Cassidy: Two Ways Of Seeing

Dec 12, 2018

Two current exhibitions at the Brattleboro Museum and Art Center are stunning – and very different.

Emily Mason: To Another Place spans 6o years of energetic paintings, some more than three feet by four feet. They’re abstract; glorying in color, seemingly for its own sake, and they refuse specific interpretation. Instead, they invite – almost command - the viewer to look and look again. Subtle combinations of blended shades, sometimes punctuated by a contrasting line or splash, urge viewers to consider color in a new way.

Michael Poster’s exhibit, If she has a pulse, she has a chance, is almost the polar opposite of Mason’s. Poster's photographs portray addicts in recovery in muted tones. And the portaits share a background – apparently a common room at Turning Point, a meeting place for recovering addicts in Brattleboro.

So we focus on the individual subjects -- men, women and a few children – as they trustingly, almost serenely face Poster’s camera. On the wall beside the portraits are anonymous statements by recovering addicts, including Poster himself. In stark black lettering on white, they tell about relatives and friends who introduced them to alcohol or drugs – or who tried, and failed, to protect them. They describe arrests and jail time, living in cars, loved ones dying of overdoses, and children lost to state custody. And yet, resigned or hopeful, the people in these portraits are in recovery.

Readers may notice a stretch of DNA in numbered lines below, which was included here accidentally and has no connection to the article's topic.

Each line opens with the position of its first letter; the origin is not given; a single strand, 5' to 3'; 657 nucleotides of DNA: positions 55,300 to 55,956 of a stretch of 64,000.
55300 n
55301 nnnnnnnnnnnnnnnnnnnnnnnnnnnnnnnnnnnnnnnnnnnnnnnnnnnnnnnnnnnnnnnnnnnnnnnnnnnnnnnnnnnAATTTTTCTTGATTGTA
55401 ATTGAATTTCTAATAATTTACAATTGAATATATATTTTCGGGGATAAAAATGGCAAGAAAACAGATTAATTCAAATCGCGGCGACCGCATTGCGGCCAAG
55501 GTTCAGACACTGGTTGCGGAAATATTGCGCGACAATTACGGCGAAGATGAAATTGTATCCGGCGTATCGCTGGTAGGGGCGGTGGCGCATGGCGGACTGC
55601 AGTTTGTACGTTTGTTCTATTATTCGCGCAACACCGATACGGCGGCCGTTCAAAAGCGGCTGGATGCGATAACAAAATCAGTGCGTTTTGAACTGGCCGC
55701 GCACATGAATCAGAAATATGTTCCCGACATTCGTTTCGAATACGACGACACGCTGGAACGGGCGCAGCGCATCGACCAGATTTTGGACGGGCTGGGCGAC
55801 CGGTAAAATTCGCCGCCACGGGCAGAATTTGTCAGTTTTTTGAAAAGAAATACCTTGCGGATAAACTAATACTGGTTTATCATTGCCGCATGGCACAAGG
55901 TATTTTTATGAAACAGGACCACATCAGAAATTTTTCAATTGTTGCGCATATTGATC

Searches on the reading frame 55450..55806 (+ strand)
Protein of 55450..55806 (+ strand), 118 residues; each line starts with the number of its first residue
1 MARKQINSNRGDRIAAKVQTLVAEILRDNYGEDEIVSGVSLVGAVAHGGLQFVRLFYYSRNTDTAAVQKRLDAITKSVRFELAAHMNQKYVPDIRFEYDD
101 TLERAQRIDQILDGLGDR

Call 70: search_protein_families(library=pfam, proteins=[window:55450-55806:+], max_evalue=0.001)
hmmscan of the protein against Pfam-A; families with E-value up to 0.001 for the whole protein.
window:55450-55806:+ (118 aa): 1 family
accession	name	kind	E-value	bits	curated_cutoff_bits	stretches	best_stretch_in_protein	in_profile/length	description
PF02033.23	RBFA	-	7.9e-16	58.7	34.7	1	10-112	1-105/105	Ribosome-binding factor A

For several, becoming a recovery coach for others helped them heal – because no one knows better that recovery is not an event but an endless process. It’s a path strewn with obstacles and the ever-present danger of relapsing into addiction. And it takes courage to follow that path, and help others stay safely on it as well.

Visually, the exhibits could hardly be more different. Emily Mason’s shows the work of a lone painter, working in spectacular abstract color for more than sixty years; Michael Poster’s brings us close to people recovering from individual, concrete tragedies and we see their hope in this specific, difficult moment.

I think it’s safe to say that both exhibits – especially when viewed in such close proximity to one another - show how art can fundamentally change the way we see the world around us.